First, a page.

9 Practical Tips for Writing Your Vows 

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It’s that time! Your wed­ding is almost here, and if you’ve made the deci­sion to write your vows, now is a bet­ter time than any to get start­ed. Whether you’re a writer or not, here are nine use­ful tips to guide you through the process of putting the words you feel in your heart down on paper.

1. Understand what you’re writing.

Your wed­ding vows are promis­es to your part­ner. They’re words that should mean some­thing to both you and your fiance. They can be big and small, seri­ous and fun­ny, or a mix­ture of all of the above. Bot­tom line: It’s an agree­ment you’re cre­at­ing between you and your part­ner.

2. Plan ahead with your officiant.

Before you begin writ­ing your vows, it’s impor­tant to know what the offi­ciant will and won’t cov­er dur­ing the cer­e­mo­ny. Try to have this con­ver­sa­tion at least one month pri­or to your wed­ding. By doing this in advance, you can then deter­mine whether you will need to include the “I do” por­tion in your vows, as well as the exchange of rings, or any­thing else that may be miss­ing oth­er­wise.

3. Write what you know.

This quote by Mark Twain will nev­er go out of style and is prac­ti­cal­ly rel­e­vant for any writ­ing task that may pop up in your life. As it per­tains to your vows, keep this in mind: Regard­less of what you think your vows should look or sound like, they belong to you. They’re your words. There are no rules. They’re your thoughts, your expe­ri­ences, and your feel­ings. It’s OK to talk about what­ev­er you want, as long as it’s true to you.

bride and groom kissing after getting married

4. Think about the present and the future.

How do you cur­rent­ly show up for your part­ner? How do you plan to show up for your part­ner lat­er in life? What does your part­ner need now? What might your part­ner need lat­er? These are all ques­tions to think about because there will be times down the road that aren’t as fun or roman­tic as plan­ning a wed­ding or going on a hon­ey­moon. Words can no doubt be beau­ti­ful, but the true test of their true beau­ty lies in the com­mit­ment to uphold­ing the respon­si­bil­i­ties asso­ci­at­ed with those words.

5. Keep it simple.

It’s a com­mon mis­con­cep­tion that you have to pep­per your vows with exquis­ite lan­guage or descrip­tions. This is non­sense. If you’re a writer and you’re up for the chal­lenge, then sure, why not? In the grand scheme of vow writ­ing, how­ev­er, it’s best to revert to lan­guage and a con­text that makes sense com­ing from you, and one that can be eas­i­ly received by your soon-to-be spouse. In oth­er words, stay clear of Shake­speare­an writ­ing unless you and your fiancé are tru­ly into medieval speak.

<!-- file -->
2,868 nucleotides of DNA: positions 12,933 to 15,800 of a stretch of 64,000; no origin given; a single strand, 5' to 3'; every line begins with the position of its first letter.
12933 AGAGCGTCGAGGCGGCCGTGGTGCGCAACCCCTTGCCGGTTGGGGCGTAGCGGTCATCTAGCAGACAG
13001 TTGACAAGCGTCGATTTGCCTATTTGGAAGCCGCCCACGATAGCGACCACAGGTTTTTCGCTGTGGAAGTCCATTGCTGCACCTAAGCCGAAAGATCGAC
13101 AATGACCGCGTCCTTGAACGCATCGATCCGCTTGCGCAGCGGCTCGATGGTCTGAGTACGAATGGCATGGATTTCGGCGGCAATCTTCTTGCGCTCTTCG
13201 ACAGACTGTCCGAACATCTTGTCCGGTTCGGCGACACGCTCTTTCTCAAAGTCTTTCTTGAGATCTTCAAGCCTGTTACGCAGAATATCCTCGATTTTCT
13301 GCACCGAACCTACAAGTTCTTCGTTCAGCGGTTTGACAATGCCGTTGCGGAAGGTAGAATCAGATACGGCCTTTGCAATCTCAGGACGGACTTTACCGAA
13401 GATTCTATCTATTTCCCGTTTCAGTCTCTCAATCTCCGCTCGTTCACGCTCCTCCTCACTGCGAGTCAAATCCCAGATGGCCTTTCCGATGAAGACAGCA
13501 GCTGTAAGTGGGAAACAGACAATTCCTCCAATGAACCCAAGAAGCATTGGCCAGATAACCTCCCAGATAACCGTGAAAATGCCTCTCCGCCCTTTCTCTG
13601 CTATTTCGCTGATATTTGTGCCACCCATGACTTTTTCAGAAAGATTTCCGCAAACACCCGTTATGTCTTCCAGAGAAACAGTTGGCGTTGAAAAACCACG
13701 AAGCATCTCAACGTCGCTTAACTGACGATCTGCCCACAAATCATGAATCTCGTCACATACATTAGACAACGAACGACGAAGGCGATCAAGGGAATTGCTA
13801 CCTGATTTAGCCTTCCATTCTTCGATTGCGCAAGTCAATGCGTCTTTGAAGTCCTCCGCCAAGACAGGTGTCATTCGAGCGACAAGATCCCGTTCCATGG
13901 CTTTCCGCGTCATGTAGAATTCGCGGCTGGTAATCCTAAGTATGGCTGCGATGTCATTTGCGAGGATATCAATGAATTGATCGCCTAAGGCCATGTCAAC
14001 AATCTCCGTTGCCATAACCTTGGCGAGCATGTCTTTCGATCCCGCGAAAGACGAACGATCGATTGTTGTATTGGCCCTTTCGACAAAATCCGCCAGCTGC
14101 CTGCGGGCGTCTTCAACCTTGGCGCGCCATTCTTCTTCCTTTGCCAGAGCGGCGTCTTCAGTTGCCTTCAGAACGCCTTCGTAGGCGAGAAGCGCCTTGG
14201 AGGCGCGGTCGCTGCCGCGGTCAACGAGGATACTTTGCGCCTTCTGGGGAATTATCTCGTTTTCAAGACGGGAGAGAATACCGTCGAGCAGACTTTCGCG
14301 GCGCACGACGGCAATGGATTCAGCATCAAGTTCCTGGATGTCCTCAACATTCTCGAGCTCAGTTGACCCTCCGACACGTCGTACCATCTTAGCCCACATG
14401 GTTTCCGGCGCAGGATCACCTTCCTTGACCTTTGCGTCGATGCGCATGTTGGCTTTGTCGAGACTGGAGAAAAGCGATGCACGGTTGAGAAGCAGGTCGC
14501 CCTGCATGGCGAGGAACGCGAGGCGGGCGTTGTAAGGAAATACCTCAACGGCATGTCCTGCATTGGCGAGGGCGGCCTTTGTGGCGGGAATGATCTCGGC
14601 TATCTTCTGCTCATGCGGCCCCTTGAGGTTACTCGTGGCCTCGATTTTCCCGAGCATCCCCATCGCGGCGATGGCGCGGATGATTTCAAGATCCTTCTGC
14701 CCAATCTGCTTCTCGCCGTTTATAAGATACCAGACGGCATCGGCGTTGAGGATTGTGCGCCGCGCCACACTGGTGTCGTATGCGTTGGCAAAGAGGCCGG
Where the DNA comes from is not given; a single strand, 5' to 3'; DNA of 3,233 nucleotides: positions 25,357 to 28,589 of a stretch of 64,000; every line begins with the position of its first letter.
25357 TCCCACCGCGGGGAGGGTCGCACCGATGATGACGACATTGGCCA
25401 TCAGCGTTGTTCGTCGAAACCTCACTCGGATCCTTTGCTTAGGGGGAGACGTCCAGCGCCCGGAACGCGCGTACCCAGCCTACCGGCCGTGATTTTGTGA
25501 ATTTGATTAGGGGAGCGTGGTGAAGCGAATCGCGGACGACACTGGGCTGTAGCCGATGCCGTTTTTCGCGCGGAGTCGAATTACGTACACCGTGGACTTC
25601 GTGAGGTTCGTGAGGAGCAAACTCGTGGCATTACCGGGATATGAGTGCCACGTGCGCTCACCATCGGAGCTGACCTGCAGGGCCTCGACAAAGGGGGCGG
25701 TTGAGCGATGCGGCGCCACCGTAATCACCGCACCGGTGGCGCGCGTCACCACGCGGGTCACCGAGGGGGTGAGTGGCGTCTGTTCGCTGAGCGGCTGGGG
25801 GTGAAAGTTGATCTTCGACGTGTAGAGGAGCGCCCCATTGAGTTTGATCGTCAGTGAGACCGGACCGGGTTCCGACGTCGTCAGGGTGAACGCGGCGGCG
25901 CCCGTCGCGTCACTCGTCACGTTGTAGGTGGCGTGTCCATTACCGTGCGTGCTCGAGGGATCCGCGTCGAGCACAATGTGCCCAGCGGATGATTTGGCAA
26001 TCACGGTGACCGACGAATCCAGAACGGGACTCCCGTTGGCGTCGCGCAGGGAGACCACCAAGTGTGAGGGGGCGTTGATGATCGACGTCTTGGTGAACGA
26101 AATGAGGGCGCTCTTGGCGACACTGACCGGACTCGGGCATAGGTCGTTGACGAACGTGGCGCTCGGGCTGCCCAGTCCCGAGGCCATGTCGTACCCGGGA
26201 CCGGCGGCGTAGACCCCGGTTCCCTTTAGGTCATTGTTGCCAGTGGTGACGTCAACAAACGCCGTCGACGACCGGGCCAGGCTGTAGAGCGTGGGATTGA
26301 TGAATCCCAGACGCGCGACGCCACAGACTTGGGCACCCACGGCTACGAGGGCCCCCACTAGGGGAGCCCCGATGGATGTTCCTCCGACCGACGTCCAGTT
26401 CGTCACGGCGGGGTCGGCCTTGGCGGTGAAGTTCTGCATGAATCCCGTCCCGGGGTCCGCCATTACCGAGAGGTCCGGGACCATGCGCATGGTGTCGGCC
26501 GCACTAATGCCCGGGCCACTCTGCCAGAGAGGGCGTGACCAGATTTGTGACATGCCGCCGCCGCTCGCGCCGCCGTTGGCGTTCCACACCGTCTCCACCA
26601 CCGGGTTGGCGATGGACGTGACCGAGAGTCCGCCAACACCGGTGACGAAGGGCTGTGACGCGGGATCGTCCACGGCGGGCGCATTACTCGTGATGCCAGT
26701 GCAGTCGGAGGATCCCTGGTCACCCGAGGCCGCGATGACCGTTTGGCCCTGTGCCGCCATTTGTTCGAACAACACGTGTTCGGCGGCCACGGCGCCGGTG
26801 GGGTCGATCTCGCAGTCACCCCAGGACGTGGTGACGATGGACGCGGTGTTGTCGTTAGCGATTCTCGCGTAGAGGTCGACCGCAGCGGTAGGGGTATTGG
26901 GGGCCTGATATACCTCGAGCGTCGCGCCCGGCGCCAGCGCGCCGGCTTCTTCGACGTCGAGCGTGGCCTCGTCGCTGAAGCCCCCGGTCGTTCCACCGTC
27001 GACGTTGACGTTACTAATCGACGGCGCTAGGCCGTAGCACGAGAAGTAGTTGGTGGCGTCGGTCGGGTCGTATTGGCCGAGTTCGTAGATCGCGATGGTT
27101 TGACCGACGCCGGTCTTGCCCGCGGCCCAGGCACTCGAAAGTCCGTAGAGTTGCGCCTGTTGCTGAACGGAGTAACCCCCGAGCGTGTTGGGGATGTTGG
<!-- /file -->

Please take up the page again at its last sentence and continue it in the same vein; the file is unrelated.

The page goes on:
6. Practice stream-of-consciousness writing.

Some of the best writ­ing out there exists because of this method. To give it a try, grab a pen and paper, or open a new doc­u­ment on one of your elec­tron­ic devices. Then set a timer, say for five min­utes, and sim­ply begin writ­ing. The key here is to not stop. Since the par­tic­u­lar top­ic at hand is your mar­riage oath, use that as your guide. Write every­thing that comes to mind about your fiance and the promis­es you will uphold as a part­ner. If five min­utes seems like an eter­ni­ty start­ing out, try a small­er time frame first, like a cou­ple of min­utes. The goal is to let every­thing free flow, so it’s impor­tant to not get caught up in how words are spelled or if some­thing is gram­mat­i­cal­ly cor­rect.

7. Look at sample wedding vows.

At first glance, this may sound awful, but it’s not. Research­ing what oth­er peo­ple have writ­ten is noth­ing more than anoth­er way to stim­u­late ideas. Do a search online and see what you find. Of course, if you steal some­one else’s words com­plete­ly, that’s not good. Don’t do that.

groom putting wedding ring on brides finger

8. Revisit and polish.

It’s best to start work­ing on your vows a month pri­or to the wed­ding because that’s gen­er­al­ly when all of your plans start falling into place. It also gives you a chance to write some­thing and come back to it lat­er, as much as need­ed. In all real­ness, it’s rare for any­one to have the abil­i­ty to write their vows in only one sit­ting. With that being said, give your­self per­mis­sion to write some­thing and revis­it it lat­er (with a fresh mind).  Once you’re in a good spot and you’re ready to move for­ward, look for ways to give it some finesse. Run it through a pro­gram to see if there are any writ­ing mis­takes. Take a moment to see if you’ve used the same word a few times and look for oth­er options.

9. Share your vows with someone else.

When your vows are ready to go, let a trust­ed friend read what you’ve writ­ten, pro­vid­ing you’re com­fort­able with the idea. It’s one last mea­sure you can take to exam­ine what’s there and get a boost of con­fi­dence before shar­ing them with your soon-to-be spouse on the big day.

As a final step, remem­ber to breathe and trust your­self. Writ­ing your vows is a mat­ter of know­ing why you chose your part­ner and what your inten­tions are for the years to come. Undoubt­ed­ly, these nine tips will pro­vide a frame­work for what you need and want to say.

There are so many small details that go into cre­at­ing your dream wed­ding, but that does­n’t mean you should have to stress. Gen­er­a­tion Tux lets you sam­ple your cloth­ing before the big day, in the com­fort of your liv­ing room. See what we have to offer to make your union extra­or­di­nary.

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